# Ito's integral and Fubini's theorem

For Ito's integral: \begin{equation*} \int_0^T f(t, X_t) dX_t, \end{equation*} where $X_t$ is Brownian motion. Because, the Ito integral is martingale, which means that $$\mathbb{E}\left\{\int_0^T f(t, X_t) dX_t\right\}=\lim_{N\rightarrow\infty} \sum_{i=0}^{N-1} f(t_i, X_i) \mathbb{E} \left\{X_{i+1} - X_i\right\} =0$$ By using the Fubini's Theorem, we have \begin{equation*} \mathbb{E}\left\{\int_0^T f(t, X_t) dX_t\right\}=\int_0^T \mathbb{E}\left\{f(t, X_t)\right\}dX_t=0 \end{equation*} Can anyone suggest how to prove that: \begin{equation*} \int_0^T \mathbb{E}\left\{f(t, X_t)\right\}dX_t=0? \end{equation*}

• This proof is not correct, you always have to leave random variables within the expectation. @Antinous What are you saying? These are Itô integrals. Aug 7 '17 at 9:22
• @Shalop thx, do you mean the Fubini's theorem is not applicable to Ito integral? Aug 7 '17 at 9:24
• Definitely not the way that you are using it. Aug 7 '17 at 9:24
• @Shalop Sorry I wasn't sure what an Itô integral is - I should have checked. But I thought $E$ was expected value, so maybe we could use the definition of expected value somehow. A fleeting thought as I originally said. Aug 7 '17 at 9:25
• $E$ is the expectation Aug 7 '17 at 9:31

Fubini's theorem requires you to have two (not necessarily distinct) measure spaces. I think that if you spit this out explicitly, your life will be much easier. Here, they are $([0,T],\lambda)$, where $\lambda$ is the 1-dimensional Lebesgue measure and, $(\Omega, \mathscr F, \mathbb P)$ the probabiity space on which your BM is defined.

The stochastic process $X$ is a function of two variables $X:[0,T]\times\Omega\to\mathbb R,\;\;$ $X:(t,\omega)\mapsto X_t(\omega)$. $\mathbb E$ denotes integration with respect to the $\omega\in \Omega$ variable. So, \begin{align} \mathbb E\int_0^Tf(t,X_t(\omega))dX_t(\omega)& =\int_\Omega\int_0^Tf(t,X_t(\omega))dX_t(\omega)d\mathbb P(\omega)\\ &=\int_0^T\int_\Omega f(t,X_t(\omega))dX_t(\omega)d\mathbb P(\omega)\\ &=\int_0^T\mathbb E\left[f(t,X_t(\omega))dX_t(\omega)\right]. \end{align}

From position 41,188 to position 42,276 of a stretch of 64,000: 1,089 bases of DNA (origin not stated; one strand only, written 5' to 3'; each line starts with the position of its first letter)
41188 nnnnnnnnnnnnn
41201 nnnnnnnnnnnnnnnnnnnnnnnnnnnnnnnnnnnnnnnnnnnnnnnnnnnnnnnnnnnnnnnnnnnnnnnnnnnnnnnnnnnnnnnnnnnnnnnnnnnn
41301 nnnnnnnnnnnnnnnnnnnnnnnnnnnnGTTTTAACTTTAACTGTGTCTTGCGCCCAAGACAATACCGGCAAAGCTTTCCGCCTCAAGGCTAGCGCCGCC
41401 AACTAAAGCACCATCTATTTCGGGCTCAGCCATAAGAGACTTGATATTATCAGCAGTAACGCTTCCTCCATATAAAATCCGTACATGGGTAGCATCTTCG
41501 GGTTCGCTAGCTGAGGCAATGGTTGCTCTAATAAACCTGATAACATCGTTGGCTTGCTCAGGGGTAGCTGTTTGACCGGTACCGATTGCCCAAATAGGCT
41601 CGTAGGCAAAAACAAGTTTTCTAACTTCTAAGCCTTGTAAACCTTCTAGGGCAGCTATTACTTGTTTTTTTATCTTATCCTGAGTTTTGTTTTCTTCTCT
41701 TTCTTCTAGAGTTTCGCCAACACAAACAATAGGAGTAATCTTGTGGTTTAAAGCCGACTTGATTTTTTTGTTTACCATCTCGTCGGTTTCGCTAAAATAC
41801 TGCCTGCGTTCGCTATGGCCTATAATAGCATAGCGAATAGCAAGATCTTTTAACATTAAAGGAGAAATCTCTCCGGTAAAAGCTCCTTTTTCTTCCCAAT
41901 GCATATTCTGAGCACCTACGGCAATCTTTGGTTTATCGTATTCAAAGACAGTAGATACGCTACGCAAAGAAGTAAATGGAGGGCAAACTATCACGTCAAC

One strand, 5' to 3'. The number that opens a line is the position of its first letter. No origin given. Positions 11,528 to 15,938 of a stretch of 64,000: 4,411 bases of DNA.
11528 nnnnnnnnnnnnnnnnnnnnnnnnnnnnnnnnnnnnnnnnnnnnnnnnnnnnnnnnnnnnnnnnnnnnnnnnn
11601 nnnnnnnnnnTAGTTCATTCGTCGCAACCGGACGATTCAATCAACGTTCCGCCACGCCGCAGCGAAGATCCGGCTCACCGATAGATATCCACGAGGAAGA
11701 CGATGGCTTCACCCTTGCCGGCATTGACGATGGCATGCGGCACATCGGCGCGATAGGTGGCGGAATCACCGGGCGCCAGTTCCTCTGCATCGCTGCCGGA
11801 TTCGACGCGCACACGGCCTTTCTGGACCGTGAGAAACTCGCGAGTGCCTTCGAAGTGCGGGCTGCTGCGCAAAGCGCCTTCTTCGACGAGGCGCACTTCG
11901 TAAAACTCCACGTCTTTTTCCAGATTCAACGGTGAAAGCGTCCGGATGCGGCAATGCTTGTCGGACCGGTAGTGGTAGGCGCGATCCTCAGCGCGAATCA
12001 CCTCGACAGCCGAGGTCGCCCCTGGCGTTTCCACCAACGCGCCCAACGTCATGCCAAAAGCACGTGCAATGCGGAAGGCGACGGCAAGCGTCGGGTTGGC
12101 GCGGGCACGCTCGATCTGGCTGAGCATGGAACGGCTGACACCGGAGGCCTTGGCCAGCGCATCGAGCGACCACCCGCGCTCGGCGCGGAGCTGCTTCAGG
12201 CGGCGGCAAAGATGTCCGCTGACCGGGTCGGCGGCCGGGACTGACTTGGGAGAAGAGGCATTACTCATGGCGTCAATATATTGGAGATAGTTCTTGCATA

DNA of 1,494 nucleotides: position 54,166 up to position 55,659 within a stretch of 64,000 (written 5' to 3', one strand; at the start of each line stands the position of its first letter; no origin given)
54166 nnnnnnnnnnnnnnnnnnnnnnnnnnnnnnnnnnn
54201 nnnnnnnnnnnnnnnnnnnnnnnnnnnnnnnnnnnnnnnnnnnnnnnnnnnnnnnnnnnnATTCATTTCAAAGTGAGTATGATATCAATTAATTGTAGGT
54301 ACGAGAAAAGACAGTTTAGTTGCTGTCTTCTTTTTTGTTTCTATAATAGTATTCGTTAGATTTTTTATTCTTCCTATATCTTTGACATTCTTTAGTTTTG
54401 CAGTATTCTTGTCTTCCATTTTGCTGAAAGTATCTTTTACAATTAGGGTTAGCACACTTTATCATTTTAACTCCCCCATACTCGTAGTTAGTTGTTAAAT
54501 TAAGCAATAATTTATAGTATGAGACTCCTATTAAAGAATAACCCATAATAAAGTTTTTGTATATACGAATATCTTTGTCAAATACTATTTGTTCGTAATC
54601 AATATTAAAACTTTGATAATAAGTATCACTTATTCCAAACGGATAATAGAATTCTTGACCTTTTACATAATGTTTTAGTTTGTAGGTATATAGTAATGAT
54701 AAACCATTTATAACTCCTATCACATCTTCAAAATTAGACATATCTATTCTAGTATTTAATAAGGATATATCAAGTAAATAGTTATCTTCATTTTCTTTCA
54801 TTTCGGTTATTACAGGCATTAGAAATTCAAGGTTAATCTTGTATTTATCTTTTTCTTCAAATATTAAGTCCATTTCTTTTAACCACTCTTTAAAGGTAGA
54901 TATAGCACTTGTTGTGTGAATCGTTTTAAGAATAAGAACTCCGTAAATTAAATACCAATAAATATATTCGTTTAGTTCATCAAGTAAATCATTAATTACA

This is all provided the hypotheses of Fubini's theorem hold, of course.

This answer is formal as $dX_t$ is not actually a measure... but you'll get into those details if you decide to pursue stochastic analysis further.

• This answer is quite misleading for two reasons. First of all, you use the notation $\int_0^T f(t,X_t(\omega))dX_t(\omega)$ which would suggest that there is a well-defined pathwise notion of integration against each individual sample path $X(\omega)$. This is not at all the case, as stochastic integrals are defined via an isometry of appropriate Banach spaces, and heavily rely on the probabilistic structure of the process. One has to be very careful with the specific types of integrands he puts into the integral, otherwise bad things can happen. Aug 10 '17 at 8:57
• The other issue is the way you have switched the two integrands here... like you say it's only formal, so this offense is a bit more understandable, but still Fubini's theorem does not apply in any way here. Aug 10 '17 at 9:00
• @Shalop $\omega\mapsto \int_0^Tf(t,X_t(\omega))dX_t(\omega)$ is a random variable which is $a.s.$ well-defined, if you like, and here we don't care how it is defined outside this set of measure 0. Aug 10 '17 at 11:31
• As for the other issue, I agree with you. One ought write $$E\int f(t,X_t)dX_t = \lim_{|D|\to 0}E\sum_{t_i\in D}f(t_i, X_{t_i})(X_{t_{i+1}}-X_{t_i})]$$ etc and justify pulling the limit out. Aug 10 '17 at 11:33
• You are missing my point, which is that the Riemann approximations $$\sum_{t_i \in D} f(t_i,X_{t_i})(X_{t_{i+1}}-X_{t_i})$$ do not converge a.s. to $\int f(t,X)dX_t$ (see this discussion). In general, the convergence only holds in $L^2(\Omega)$, which is what I mean when I say there is no "pathwise" notion of stochastic integration. Perhaps you are aware of this. Therefore, the better notation is just to write $\bigg[ \int f(t,X_t)dX_t \bigg] (\omega)$ instead of the other thing. Aug 10 '17 at 11:49